Lets not forget what brought me back to the fold of 40K, and how Matt was introduced to the universe: Video Games. We played DoW together because of our shared enjoyment of RTS games, which eventually led the both of us to try table top 40K. Games Workshop's video games stable has disappeared with the collapse of THQ, and as a result another media outlet bringing the curious to tabletop wargaming has dried up. There were two reasons that I chose to collect Blood Angels as my first 40k army: A guy with the pseudonym 'Jawaballs' shared a bunch of fun, video bat-reps of his Blood Angels army and how assault-centric it could be. The second reason was the chapter specifically created for the DoW series: The Blood Ravens. I had wanted to play something as close to the 'Ravens as I could find, and the Blood Angels were it for me at that time.

      Oh well, onto other conquests: My DZC will be delivered this week, and, I look forward to giving FOW a try with you, Josef. Another game I'm itching to try is Malifaux 2E. After reading about it on Whiskey and 40K, I got curious and watched a few bat-reps on youtube. For a skirmish game, M looks fun! In the meantime, I have a small X-Wing collection, as that game is a nice distraction. Its quick to set up, too, and the rules are deceptively easy to learn.

      I look forward to participating in the 40K narrative, but, only with my existing collection of 3+ armor should prove more than plenty for the occasion. I guess my point is that I don't want to support Games Workshop as a company in it's current state. When I started playing in 5E, I quickly realized that the rules contained a lot of gray areas', that RAW (for the most part) could solve. In 6th edition, it seems that most of those old issues were replaced with new ones- doubly so. Balance has been forsaken for something else entirely...apparently balance doesn't 'forge the narrative'.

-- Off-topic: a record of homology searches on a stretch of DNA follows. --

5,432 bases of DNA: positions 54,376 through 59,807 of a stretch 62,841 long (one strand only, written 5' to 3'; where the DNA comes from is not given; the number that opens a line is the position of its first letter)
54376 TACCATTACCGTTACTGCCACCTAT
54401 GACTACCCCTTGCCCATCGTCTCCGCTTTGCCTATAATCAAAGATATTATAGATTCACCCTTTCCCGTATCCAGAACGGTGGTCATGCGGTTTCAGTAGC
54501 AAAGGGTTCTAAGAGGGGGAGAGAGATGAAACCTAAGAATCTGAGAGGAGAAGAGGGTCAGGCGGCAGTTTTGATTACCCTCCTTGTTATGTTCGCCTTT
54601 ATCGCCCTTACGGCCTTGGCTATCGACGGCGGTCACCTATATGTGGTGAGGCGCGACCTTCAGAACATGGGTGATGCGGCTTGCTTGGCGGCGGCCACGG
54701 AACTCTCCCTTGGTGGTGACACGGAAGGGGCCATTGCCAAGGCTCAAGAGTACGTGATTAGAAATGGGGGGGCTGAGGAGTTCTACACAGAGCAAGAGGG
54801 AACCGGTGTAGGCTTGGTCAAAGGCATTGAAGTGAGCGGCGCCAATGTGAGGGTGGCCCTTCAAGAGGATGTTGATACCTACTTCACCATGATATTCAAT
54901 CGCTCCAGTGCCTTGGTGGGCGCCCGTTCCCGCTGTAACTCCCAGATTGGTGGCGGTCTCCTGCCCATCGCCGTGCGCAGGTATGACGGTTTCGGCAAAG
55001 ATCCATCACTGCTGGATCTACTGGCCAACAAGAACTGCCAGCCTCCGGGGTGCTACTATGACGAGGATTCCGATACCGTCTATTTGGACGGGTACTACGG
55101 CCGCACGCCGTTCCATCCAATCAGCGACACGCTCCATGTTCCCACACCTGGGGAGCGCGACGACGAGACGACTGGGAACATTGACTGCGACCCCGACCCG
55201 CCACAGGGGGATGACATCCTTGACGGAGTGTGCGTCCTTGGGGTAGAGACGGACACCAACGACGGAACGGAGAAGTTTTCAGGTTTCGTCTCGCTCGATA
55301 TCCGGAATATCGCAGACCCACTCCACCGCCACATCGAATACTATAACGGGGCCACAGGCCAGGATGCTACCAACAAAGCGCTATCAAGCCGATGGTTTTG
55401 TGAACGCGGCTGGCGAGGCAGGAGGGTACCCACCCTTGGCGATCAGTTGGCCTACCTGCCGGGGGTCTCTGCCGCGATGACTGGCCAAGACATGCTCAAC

It is a gloomy picture indeed; Gee Dub ostracizes, and polarizes it's current player base while it has all but shut out new players from discovering the game. Perhaps a change of hands is exactly what the Company needs.

      (edited after morning coffee).

  2. Well we have a great Campoaign starting that should help us rekindle some local interest. Theres a short campaign being done to help people bring their stuff in and play with it, as well as try out new missions. Get signed up at Gabis. It will be for a couple weeks, so no major commitment. 40K is alive and well. We just gotta be responsible TO's moving forward.